Table of Contents
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Let's explore the antics of audio-first community. We've discussed some aspects of it in one of the previous issues. However, now let's take a closer look.
What are the puzzle pieces of audio-first community? What processes are under the hood?
In today's issue I'll make you familiar with processes that are notable for audio-first communities and tools working in that spaces.
In the issue going out on January 16, we'll talk about the practices and workflows.
Now let's take a look at the stack.
It seems unbelievable that there's a community platform that managed to dethrone Slack, but here we are.
I like and use Discord for the majority of my communication. Also, I noticed skewed preference towards this platform from community managers.
It has everything you need, especially a big bonus is audio/video channels you can use for podcasts/meetups. The mobile version also is helping to create a "clubhouse" effect.
If you want to start an audio-first community, Discord is a great place.
Each community thrives on the content that is co-created on the platform. In the case of audio-first communities, it's mostly conversations. Audio is new (yet not at all) way to store your content. However, here goes the question:
How to save the content and use it later as promotional material or just one more folder in your knowledge base?
This brings in another question how to record conversations. To do that, you can use OBS (which may be intimidating for the first-timers) or use something like Streamlabs.
An advantage is that Streamlabs already has integration with Discord, which can help you in the future to go live on your desired platform of choice. It is using a good chunk of OBS functionality, which means you can record the conversation in Discord.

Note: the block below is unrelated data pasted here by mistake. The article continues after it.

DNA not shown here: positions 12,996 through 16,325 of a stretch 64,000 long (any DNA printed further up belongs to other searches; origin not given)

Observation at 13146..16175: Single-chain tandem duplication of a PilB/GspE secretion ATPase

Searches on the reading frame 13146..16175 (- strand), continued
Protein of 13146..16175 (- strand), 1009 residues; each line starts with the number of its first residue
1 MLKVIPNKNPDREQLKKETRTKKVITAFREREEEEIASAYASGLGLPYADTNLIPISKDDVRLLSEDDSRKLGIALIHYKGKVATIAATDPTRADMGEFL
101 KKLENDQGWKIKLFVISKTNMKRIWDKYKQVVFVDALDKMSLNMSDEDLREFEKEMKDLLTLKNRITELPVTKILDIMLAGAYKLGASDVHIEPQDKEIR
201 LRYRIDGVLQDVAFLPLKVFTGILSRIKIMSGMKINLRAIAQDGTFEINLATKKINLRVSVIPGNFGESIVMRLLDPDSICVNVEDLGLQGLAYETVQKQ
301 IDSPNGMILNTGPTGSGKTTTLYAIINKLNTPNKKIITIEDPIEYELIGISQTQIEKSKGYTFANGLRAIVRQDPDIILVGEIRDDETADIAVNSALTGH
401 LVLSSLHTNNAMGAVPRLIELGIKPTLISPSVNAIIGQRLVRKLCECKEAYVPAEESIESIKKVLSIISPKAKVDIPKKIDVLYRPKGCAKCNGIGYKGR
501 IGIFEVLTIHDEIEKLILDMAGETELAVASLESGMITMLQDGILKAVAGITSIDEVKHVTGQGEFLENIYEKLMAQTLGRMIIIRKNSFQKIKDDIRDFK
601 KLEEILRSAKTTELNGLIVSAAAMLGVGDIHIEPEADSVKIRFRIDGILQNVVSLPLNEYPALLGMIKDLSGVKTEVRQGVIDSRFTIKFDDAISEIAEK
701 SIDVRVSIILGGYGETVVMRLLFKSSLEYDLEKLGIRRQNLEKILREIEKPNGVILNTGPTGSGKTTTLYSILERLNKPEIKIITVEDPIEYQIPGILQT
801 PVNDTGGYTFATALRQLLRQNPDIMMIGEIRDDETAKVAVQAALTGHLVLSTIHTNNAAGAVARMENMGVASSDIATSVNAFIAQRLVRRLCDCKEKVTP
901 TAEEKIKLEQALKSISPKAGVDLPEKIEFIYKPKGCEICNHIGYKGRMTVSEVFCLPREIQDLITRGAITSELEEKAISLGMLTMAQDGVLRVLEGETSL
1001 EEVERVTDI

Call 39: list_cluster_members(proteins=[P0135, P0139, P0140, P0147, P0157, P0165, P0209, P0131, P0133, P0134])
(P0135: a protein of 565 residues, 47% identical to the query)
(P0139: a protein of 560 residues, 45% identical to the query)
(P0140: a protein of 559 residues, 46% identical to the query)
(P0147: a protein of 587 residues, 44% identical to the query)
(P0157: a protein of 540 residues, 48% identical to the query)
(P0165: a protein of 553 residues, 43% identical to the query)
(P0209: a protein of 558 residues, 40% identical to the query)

In the case of hosting audio-first communities currently are heavily relied either on podcast hosting services (such as Transistor, Buzzsprout, Anchor, etc) or Youtube.
The promotion process for audio-first communities is not that different than for the regular communities.
In the case of more traditional online communities, the process is heavily text-based. In the case of audio communities, in comes the audio/video aspect.
From one side it should be easier for the community managers to promote as they already have the source for trendy audiograms and video content. However, the workflows are more editing heavy in this case.
Headliner is one of the tools that help in this case. It's pretty cheap related to competitors (like Descript) and provides wide functionality. Such as transcription of audio files, editing for audio/video, animations.
As the audio market is emerging the tools for streaming are becoming more accessible and easy to use.
Audio streaming is trendy not because podcasts and live streams, in general, are having a moment. The creators appreciate audio streaming because it lacks one of the most annoying parts of the process: editing.
Stereo is a good example of an audio streaming tool. Mobile-first with call-in functionality, auto-saving of all recordings in your profile. Easy as that.
Hope this small write-up helped some of you see the scope of work audio communities need. In the next issue, we'll dive deeper into the processes. We'll talk about moderation practices, discoverability, and how are the community managers currently working in the audio space.
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With 💛 from Armenia,
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